Don’t forget this World Rhino Day that killing isn’t conservation

A black rhino at night in the Ngulia Rhino Sanctuary.

Today we celebrate World Rhino Day, an annual celebration of the five species we know for their distinctive rough skin and horns.

Despite their tough exterior and their formidable size, all five species of rhinos are classified as Endangered under the U.S. Endangered Species Act.

We have no one to blame but ourselves: rhinos have no natural predators other than humans. Both the International Union for Conservation of Nature (IUCN) and the U.S. Fish and Wildlife Service cite poaching and hunting concerns as the leading threats to rhinos today.

Take the black rhino, which is native to Africa. About 5,000 of them are left in the world today, about 1,800 of which remain in the borders of Namibia. Despite stated acknowledgement that black rhinos are in danger of extinction, Namibia continues to issue sport hunting permits for the species. These permits go to trophy hunters who kill big game for fun.

One trophy hunting advocacy group, the Dallas Safari Club, raised $350,000 this January by auctioning off the opportunity to kill a black rhino in Namibia.

When the permit was on the auction block, the group made the same over-blown conservation claims its ilk often take: The money, they said, would be directed toward conservation practices and helping the Namibian government thwart poaching efforts – in short, let us kill for fun so others can’t for profit.

Not soon after the permit sold, we saw the integrity of these claims exposed for their weakness however. Reports have indicated that the club is threatening to withdraw its donation to the country if the U.S. denies the hunter a permit to import the dead rhino as a trophy. It’s an unsurprising power move from an organization that celebrates the muscle that money and weapons can exercise over the fragile natural world.

Killing an endangered species is an unacceptable act-- period.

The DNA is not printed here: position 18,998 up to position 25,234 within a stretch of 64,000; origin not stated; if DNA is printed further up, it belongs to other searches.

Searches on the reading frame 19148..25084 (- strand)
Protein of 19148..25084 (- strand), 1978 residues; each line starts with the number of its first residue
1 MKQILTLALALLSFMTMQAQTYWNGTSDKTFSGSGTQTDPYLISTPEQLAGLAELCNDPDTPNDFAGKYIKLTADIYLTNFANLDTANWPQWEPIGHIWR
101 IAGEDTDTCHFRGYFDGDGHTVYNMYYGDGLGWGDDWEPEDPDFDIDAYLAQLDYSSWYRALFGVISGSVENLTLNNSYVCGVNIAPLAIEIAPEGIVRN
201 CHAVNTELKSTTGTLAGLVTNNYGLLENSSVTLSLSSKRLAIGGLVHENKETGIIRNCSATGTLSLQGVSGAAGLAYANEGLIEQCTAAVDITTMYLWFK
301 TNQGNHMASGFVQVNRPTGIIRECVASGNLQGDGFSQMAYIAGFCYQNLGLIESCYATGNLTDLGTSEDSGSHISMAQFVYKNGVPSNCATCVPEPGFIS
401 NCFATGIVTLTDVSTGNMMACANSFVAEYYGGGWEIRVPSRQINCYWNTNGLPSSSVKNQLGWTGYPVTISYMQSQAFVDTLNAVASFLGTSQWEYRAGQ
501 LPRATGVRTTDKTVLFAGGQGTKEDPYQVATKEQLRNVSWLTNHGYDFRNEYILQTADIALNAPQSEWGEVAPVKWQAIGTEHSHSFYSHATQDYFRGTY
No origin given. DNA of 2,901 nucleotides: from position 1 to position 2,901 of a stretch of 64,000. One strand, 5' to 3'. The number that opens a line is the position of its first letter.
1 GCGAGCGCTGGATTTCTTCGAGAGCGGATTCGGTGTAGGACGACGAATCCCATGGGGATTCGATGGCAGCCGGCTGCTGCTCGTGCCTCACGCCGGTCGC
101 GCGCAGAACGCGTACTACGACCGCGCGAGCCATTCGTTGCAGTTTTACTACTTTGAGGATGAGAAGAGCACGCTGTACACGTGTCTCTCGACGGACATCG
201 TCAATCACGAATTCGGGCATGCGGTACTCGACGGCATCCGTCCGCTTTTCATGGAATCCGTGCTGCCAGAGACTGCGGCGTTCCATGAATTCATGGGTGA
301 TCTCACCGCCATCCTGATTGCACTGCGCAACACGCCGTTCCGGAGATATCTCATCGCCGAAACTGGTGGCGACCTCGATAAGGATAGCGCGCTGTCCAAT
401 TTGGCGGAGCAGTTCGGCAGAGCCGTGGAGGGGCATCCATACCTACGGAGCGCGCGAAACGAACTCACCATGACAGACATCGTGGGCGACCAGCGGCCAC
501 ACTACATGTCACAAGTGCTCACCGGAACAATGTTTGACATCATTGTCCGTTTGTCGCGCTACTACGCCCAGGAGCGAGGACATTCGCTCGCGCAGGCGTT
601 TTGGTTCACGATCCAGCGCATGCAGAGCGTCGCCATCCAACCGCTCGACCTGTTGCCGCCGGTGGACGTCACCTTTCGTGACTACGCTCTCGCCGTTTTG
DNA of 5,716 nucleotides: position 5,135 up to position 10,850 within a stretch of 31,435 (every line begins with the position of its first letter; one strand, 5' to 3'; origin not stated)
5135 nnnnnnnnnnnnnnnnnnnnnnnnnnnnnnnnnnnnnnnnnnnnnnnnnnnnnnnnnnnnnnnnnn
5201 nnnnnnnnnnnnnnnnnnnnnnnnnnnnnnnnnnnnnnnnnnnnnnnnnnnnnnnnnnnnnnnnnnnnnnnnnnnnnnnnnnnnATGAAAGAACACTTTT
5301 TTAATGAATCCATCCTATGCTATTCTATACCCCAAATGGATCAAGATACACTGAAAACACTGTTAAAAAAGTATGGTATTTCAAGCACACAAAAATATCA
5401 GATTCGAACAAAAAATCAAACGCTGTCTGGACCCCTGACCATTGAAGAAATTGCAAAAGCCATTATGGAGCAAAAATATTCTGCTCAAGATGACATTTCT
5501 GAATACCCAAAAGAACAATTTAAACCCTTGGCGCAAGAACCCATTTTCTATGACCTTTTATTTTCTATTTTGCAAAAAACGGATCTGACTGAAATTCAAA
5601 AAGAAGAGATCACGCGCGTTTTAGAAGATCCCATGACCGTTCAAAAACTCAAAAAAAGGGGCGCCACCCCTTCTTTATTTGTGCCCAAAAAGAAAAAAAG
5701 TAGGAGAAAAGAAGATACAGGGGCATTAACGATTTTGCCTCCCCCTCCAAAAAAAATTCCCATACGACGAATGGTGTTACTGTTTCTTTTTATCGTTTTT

An overwhelming majority of Americans polled in a recent survey agree:  Seventy-seven percent were opposed to private organizations raffling off the opportunity for wealthy hunters to kill an endangered species, and 89 percent said they were opposed to any hunting of rhinos for sport.

We at IFAW will continue to work to protect all endangered species, beginning with the individual. The critically endangered black rhino targeted by the Dallas Safari Club hunter is more valuable to the world alive, than as a trophy for some wealthy vainglorious hunter’s mantle. 

Hopefully this year’s World Rhino Day will serve as a reminder that rhinos are worth more in the wild than dead and that killing is not conservation, no matter how much you try to claim that it is for their own good.


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Azzedine Downes,IFAW President and CEO
President and Chief Executive Officer
Céline Sissler-Bienvenu, Director, France and Francophone Africa
Director, France and Francophone Africa
Dr. Elsayed Ahmed Mohamed, Regional Director, Middle East and North Africa
Regional Director, Middle East and North Africa
Dr. Maria (Masha) N. Vorontsova, Senior Advisor to the IFAW Marine Conservation
Senior Advisor to the IFAW Marine Conservation Program
Faye Cuevas, Esq.
Senior Vice President
Grace Ge Gabriel, Regional Director, Asia
Regional Director, Asia
Executive Vice President
Executive Vice President
Matt Collis, Director, International Policy
Director, International Policy
Pauline Verheij, Program Manager, Wildlife Crime
Program Manager, Wildlife Crime
Rikkert Reijnen, Program Director, Wildlife Crime
Program Director, Wildlife Crime
Country Representative, Germany
Country Representative, Germany
Staci McLennan, Director, EU Office
Director, EU Office
Tania McCrea-Steele, Project Lead, Global Wildlife Cybercrime
Project Lead, Global Wildlife Cybercrime
Vivek Menon, Director of IFAW partner, Wildlife Trust of India
Consulting Senior Advisor to the CEO on Strategic Partnerships & Philanthropy